Demand Georgetown reduce undergraduate tuition contribution and extend deferral deadline

Demand Georgetown reduce undergraduate tuition contribution and extend deferral deadline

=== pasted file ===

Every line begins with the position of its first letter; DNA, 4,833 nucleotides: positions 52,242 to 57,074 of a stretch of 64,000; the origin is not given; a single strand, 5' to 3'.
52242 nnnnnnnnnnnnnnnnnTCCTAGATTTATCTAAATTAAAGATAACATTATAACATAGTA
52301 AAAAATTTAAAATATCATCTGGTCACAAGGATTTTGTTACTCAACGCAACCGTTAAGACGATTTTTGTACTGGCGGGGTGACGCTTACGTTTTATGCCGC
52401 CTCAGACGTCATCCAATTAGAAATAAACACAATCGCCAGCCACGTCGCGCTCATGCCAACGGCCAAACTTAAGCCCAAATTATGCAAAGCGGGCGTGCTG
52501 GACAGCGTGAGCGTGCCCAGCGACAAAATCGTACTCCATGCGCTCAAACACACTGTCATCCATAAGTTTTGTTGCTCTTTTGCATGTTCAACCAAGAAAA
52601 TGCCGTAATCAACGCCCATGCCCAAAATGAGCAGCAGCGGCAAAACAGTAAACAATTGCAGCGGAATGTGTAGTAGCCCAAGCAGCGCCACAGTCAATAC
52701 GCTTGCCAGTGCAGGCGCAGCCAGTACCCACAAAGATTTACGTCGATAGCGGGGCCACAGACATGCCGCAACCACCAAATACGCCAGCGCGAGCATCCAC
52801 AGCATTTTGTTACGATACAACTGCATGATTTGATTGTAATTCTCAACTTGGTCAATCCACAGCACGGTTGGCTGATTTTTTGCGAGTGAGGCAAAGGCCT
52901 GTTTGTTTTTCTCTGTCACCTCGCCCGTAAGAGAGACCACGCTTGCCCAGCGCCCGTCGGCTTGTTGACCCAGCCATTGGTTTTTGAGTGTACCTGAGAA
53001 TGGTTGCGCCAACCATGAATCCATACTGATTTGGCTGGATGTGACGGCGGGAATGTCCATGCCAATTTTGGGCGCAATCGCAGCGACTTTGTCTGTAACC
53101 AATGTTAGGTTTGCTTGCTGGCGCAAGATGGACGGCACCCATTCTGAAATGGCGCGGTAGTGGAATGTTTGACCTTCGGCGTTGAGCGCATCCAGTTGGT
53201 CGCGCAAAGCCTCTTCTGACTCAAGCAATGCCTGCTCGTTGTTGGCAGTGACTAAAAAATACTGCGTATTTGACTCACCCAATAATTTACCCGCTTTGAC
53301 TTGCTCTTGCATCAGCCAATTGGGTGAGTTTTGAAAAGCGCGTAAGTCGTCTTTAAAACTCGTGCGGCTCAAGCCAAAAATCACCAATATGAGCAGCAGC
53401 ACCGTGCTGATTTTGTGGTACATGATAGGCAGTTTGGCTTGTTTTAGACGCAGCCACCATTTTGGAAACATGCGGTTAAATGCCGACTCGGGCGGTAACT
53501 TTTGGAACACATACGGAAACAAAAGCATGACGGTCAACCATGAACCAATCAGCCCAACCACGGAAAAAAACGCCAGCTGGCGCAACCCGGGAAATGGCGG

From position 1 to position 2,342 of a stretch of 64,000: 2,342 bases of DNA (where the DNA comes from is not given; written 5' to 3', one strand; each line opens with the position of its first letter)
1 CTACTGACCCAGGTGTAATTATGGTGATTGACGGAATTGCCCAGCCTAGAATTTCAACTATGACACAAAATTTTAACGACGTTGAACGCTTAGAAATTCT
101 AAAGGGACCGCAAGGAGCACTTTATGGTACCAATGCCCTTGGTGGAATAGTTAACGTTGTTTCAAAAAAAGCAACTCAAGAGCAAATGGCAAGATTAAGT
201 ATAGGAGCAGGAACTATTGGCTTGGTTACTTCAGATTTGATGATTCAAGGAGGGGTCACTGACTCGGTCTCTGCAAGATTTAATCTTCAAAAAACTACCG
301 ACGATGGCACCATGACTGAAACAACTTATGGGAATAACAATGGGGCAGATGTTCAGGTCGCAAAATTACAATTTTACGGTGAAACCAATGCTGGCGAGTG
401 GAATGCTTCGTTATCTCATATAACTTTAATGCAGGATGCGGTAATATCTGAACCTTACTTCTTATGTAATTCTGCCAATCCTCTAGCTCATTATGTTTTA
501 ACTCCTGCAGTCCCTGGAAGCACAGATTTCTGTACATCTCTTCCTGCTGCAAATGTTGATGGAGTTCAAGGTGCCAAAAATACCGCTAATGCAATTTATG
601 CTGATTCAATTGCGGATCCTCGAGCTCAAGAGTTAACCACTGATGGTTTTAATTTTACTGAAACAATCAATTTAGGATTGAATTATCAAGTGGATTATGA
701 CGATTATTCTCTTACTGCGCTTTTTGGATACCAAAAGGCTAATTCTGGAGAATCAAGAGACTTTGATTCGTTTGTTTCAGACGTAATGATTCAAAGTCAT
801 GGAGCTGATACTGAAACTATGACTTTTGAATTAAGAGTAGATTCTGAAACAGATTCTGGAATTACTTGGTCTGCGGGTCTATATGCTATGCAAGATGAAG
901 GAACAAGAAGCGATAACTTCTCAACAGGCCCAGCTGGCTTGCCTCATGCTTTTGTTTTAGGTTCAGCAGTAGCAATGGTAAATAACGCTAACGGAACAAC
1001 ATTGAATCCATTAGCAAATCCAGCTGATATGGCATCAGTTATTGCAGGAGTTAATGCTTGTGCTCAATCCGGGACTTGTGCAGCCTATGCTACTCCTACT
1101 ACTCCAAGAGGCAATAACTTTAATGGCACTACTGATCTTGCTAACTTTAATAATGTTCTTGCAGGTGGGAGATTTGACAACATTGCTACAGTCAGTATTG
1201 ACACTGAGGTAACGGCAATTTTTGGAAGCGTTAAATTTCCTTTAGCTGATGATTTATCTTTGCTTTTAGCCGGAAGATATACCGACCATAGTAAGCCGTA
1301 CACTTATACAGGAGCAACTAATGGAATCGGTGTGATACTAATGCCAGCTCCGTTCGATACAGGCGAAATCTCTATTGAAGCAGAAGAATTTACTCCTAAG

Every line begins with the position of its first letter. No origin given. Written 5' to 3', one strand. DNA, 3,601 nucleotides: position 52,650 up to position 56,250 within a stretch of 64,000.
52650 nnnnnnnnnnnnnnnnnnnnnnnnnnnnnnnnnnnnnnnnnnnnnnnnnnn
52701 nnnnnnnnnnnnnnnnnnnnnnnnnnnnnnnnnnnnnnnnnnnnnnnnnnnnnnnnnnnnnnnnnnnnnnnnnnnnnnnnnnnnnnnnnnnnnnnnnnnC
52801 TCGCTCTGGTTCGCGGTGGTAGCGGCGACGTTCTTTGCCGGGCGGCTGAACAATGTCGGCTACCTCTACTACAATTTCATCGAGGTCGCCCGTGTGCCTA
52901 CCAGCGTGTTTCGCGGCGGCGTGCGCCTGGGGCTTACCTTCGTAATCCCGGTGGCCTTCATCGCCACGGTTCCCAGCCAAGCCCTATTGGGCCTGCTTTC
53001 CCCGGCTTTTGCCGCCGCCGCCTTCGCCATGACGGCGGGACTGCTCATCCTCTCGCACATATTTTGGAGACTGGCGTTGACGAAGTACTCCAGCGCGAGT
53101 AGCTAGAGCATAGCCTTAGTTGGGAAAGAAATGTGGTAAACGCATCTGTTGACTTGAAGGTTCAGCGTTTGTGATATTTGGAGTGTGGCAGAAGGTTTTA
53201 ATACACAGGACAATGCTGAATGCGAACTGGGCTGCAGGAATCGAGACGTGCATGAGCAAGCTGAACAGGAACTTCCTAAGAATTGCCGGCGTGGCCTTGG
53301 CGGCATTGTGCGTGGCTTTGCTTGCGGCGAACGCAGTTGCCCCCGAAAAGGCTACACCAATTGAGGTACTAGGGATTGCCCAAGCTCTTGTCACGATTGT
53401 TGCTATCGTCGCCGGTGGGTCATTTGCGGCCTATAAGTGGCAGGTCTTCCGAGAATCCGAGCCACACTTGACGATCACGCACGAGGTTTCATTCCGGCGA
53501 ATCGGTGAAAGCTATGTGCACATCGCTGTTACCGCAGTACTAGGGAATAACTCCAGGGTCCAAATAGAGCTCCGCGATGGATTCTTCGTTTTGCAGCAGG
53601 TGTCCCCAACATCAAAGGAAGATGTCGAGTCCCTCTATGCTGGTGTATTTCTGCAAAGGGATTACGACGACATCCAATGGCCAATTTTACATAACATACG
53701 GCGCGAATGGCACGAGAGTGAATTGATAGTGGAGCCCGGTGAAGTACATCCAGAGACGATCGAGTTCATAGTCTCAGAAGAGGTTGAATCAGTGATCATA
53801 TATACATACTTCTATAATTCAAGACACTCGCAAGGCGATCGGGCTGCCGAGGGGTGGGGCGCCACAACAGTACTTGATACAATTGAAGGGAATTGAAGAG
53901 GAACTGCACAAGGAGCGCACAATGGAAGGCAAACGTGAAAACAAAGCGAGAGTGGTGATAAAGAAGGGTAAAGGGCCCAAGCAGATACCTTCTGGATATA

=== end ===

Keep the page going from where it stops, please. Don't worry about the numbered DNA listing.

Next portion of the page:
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We demand that Georgetown extend the gap year/LOA deadline and reduce the tuition contribution of every undergraduate student accordingly to reflect severity of imposed restrictions on academic & extracurricular discourse in contrast to past semesters. For $28,000 a semester, we the students and customers expect to receive a world-class education supported by in-class debates, healthy discussions outside the classroom, field trips to engage with primary source material, and extra-curricular enrichment, among a number of other factors. According to the announced plan, the 2020-2021 school year will clearly exclude most of these pre-established conditions for a full financial exchange assumed in contract. A Zoom education taken either in your dorm room or your parents' basement is objectively not worth a $28,000 per semester commitment. Additionally on January 23rd, Georgetown communicated to undergraduate students that it would be raising the cost of tuition by 3.5% for the 2020-2021 year, and has not taken action to freeze this tuition increase post-COVID19. According to affordablecollegesonline.org, the average American undergraduate online semester tuition is $16,580 in contrast with the average on-campus tuition of $28,600. This article written in the Harvard Crimson on June 23rd explains the value proposition of a virtual education well, and the subsequent need for a reduction from the full price of tuition. Charging full price without articulating a leave of absence or gap year policy is, to put it frankly, highway robbery and sets students up for failure and/or financial distress in a depressed economy. Students should have the option to postpone enrollment for a semester or year if they decide that for whatever reason, they do not feel comfortable with this 2020-2021 plan decided on by the administration and likely co-developed with McKinsey & Co according to an anonymous source familiar with the matter. In an interview with the Washington Post on 7/6, when asked about an updated tuition policy for the year, President John DeGioia responded "We haven’t brought closure to that yet". One way a tuition reduction could be effectively implemented is by a plan similar to MIT, giving a substantial financial grant to all students. This circumvents financial aid requirements such as fixed expected family contributions, and allows all students to benefit from an effective tuition reduction. There is no moment better fit for Georgetown to tap its $200 million in liquid, unrestricted endowment investment assets in the middle of an unprecedented pandemic emergency. It must take the aforementioned actions to preserve the integrity of its institution and especially protect its most vulnerable undergraduates, or else the treasured motto of Cura Personalis is nothing more than a buzzword.